Wisconsin : Safety by CityUnited States - safety as a country Wisconsin - state review
Madison, the capital of Wisconsin, is one of only two major cities in the US located on an isthmus.
Situated between lakes Mendota and Monona, the city of Madison is a bustling and vibrant city that boasts a population of 273,469 people.
The city also happens to be a busy, thriving college town, with 45,317 students enrolled at the University of Wisconsin—Madison.
Perhaps unsurprisingly, Madison’s population as a whole is quite young, with more than half of its people being under the age of 30.
Incorporated as a city in 1856 and named after President James Madison, the capital of Wisconsin is filled with things to see and do
From its art institutions to its historical attractions to its food festivals to its nature parks, the city always has something to offer.
If you’re thinking about paying a visit to “The City of Four Lakes”, there are some things to keep in mind, and we have a wealth of information to help you prepare for your trip.
Warnings & Dangers in Madison
OVERALL RISK: LOW
Reports about safety in Madison appear to be mixed. Neighborhood Scout claims that the city is less safe than (or just as safe as) 88% of US cities. On the other hand, US News and World Report have included Madison on its list for the top ten safest US cities (2021). The differences could be due to the crime disparities between the different parts of the metro. While one’s chances of being victimized in the neighborhoods in the metro central parts are as high as 1 in 10, where tourists aren’t very likely to be found, they’re only 1 in 38 in the west part of the city, where tourists are more likely to stay. Based on these reports, Madison has a low-to-medium overall risk for visitors.
TRANSPORT & TAXIS RISK: LOW
According to WalletHub, Madison ranks among the five US metros for the highest quality public transportation systems. WalletHub determined the rankings using 17 metrics across 3 different dimensions: 1) Accessibility & Convenience, 2) Safety & Reliability and 3) Public Transit Resources. Not much is known about safety when it comes to taxis, but with the findings above, we can conclude that Madison has a low risk when it comes to transport and taxis.
PICKPOCKETS RISK: MEDIUM
No data is available about pickpocketing specifically, but according to Neighborhood Scout, Madison has a theft rate of 20.35 per 1,000 residents. Compare that to the national average of 13.90 incidents per 1,000 people. Thus, it can be concluded that Madison has a medium-to-high risk for pickpockets.
NATURAL DISASTERS RISK: MEDIUM
Wisconsin, as a whole, is known to experience floods, severe storms, tornadoes, landslides, and winter storms. From 1953 to 2019, the state saw 50 major natural disasters. According to FEMA, storms and floods were the most common types. Lightning strikes the ground about 300,000 times per year in Wisconsin, averaging one fatality. In 2018, a massive flood caused around $206 million worth of damage. The reports above indicate that Wisconsin has a medium-to-high natural disasters risk.
MUGGING RISK: LOW
There are no data about mugging in particular. However, a report by Niche shows that Madison has a robbery rate of 81.1 per 100,000 people. This is notably lower than the national average of 135.5 per 100,000 residents. Therefore, we can say that Madison has a low mugging risk.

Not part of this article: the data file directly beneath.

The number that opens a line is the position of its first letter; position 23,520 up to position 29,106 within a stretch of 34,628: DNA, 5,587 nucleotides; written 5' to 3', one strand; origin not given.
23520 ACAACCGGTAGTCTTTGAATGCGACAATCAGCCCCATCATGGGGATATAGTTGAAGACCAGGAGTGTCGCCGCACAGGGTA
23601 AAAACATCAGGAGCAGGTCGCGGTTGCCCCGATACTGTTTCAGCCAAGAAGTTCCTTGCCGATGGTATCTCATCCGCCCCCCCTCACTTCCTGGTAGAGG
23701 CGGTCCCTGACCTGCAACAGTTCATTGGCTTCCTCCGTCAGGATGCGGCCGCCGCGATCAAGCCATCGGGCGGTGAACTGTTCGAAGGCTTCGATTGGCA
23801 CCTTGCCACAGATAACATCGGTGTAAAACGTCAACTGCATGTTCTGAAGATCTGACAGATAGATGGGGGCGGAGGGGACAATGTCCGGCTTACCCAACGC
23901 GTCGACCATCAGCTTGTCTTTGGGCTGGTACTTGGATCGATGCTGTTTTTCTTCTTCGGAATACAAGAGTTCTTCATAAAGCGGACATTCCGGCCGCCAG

TERRORISM RISK: LOW
There have been no recent terrorist attacks in Madison. The Sterling Hall bombing on the UW-Madison campus took place on August 24, 1970. It was carried out by four men as a reaction to/protest against the institution’s research connections with the US military during the time of the Vietnam War. Since the last terrorist attack took place half a century ago and since no other attacks have been committed ever since Madison has a low terrorism risk.
SCAMS RISK: LOW
As of March 2021, there were 218 reports of identity theft, impersonation, and telephone, wire, and welfare fraud in Madison. This surge in reports prompted the Madison police department to issue a warning about scams occurring in the area. That being said, residents have been the primary targets, with tourists rarely, if ever, falling victim to these crimes. As a result, the risk of scams for visitors is quite low.
WOMEN TRAVELERS RISK: LOW
No information about traveling to Madison as a woman can be found; however, the city’s rape statistics might be of help. A September 2021 report by Area Vibes showed that the city had a rape incidence rate of 28.2 per 100,000 people. This is noticeably lower than Wisconsin’s average of 34.8 and the national average of 38.4. With this information, it can be concluded that Madison has a low women travelers risk.
TAP WATER RISK: LOW
Most residents of Madison say that the local tap water is safe for drinking. There are, however, reports that the tap water is “hard,” meaning it has high mineral content. This mineral is mostly calcium, however, and is believed to be harmless. And the city has no active violations of the Safe Water Drinking Act. So it can be deduced that Madison has a low risk when it comes to drinking tap water.
Safest Places to Visit in Madison
With its central location, fairly low crime rate, and bike- and pedestrian-friendly lanes and sidewalks, Downtown Madison is a safe place with many things to do for tourists.
Historical attractions in Downtown Madison include the Museum of Contemporary Art, where visitors can catch a glimpse of works by Dalí, Henry Moore, and many others, and the Capitol of Wisconsin, a stately structure made in the likeness of the US Capitol.
Bars, pubs, and restaurants abound in Downtown Madison, giving the city an active nightlife and a plethora of entertainment options for its mostly young, active crowd.
Outside of the downtown area, tourists can visit East Madison, where they can view the Olbrich Botanical Gardens.